New York University’s Arthur L. Carter Journalism Institute has named three recipients of its 2017 Reporting Award: May Jeong, a magazine writer who has covered the war in Afghanistan; Ashley Powers, a freelance magazine journalist who has written about anti-government extremists; and Doug Bock Clark, a freelance writer who has investigated the illicit social media influence industry.
The award, established in 2009, supports a work of journalism in any medium on significant underreported subjects in the public interest.
Stephen D. Solomon, associate director of the Institute, notes that today’s news climate, coupled with extensive budget and personnel cuts throughout the journalism industry, only amplify the need to back enterprise journalism.
“This year’s Reporting Award recipients have a distinguished track record of the type of journalism that is both vital and endangered,” observes Solomon. “All three will take an in-depth examination of matters too often overlooked in the daily news cycle.”
May Jeong is an award-winning magazine writer and investigative journalist based in Kabul, Afghanistan. Her work has been published in the New York Times Magazine, the Intercept, and Harper’s, among others, and her long-form pieces have been translated into several languages. In 2017, she was shortlisted for the One World Media New Voice Award and in 2016 for the Kurt Schork Award for her reporting on Afghanistan. May was a finalist for the Canadian National Magazine Award in the Best New Magazine Writer category for her 2012 Toronto Life investigation, which exposed a gang rape scandal in an immigrant community in Toronto.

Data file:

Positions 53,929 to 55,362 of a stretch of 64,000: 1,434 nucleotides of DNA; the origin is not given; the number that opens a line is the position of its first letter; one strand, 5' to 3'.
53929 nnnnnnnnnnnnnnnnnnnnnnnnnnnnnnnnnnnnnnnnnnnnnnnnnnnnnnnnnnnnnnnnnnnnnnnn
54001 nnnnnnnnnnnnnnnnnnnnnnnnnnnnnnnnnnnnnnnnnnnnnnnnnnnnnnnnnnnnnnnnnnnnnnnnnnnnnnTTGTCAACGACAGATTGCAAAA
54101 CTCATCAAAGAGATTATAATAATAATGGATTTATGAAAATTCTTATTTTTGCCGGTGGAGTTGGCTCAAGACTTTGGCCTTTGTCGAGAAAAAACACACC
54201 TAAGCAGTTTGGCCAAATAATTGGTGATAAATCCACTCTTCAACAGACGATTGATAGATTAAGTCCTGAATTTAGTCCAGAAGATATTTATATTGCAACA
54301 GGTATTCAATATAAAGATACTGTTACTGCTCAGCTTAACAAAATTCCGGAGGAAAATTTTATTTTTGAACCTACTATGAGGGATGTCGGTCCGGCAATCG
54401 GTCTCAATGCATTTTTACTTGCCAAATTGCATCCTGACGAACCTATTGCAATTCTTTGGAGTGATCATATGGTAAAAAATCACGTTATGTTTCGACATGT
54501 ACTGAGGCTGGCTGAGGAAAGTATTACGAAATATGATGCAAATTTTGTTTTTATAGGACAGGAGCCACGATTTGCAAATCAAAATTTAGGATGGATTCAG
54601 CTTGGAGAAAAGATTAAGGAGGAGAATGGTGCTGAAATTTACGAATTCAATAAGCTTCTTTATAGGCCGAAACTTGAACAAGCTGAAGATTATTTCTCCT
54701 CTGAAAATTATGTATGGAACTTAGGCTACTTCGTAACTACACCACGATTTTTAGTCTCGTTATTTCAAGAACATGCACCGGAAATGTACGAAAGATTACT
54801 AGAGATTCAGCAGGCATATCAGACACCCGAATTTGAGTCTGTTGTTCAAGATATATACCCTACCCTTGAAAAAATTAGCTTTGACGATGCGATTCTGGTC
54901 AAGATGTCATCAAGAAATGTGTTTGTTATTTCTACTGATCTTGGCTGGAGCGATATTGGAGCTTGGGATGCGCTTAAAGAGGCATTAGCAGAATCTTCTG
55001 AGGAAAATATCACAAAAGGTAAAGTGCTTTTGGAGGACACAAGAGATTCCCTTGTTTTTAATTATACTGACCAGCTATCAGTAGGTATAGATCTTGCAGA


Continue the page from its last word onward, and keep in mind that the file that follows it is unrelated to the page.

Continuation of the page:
Her work has also been supported by the United Nations Foundation, the Daniel Pearl Investigative Journalism Award, and the Pulitzer Center on Crisis Reporting.
Jeong, who will receive a stipend of $9,000, will spend her time as a winner of the award reporting on how Sri Lanka is contending with the country’s legacy of civil war.
Ashley Powers is a freelance magazine journalist who lives in Washington, D.C. She often writes about people who, by choice or by chance, have ended up on the outskirts of society. As a contributing writer for the California Sunday Magazine, she’s written long-form features about anti-government extremists in Las Vegas, a community run by followers of polygamist sect leader Warren Jeffs, and a 36-day manhunt for a mentally unstable loner in California redwood country.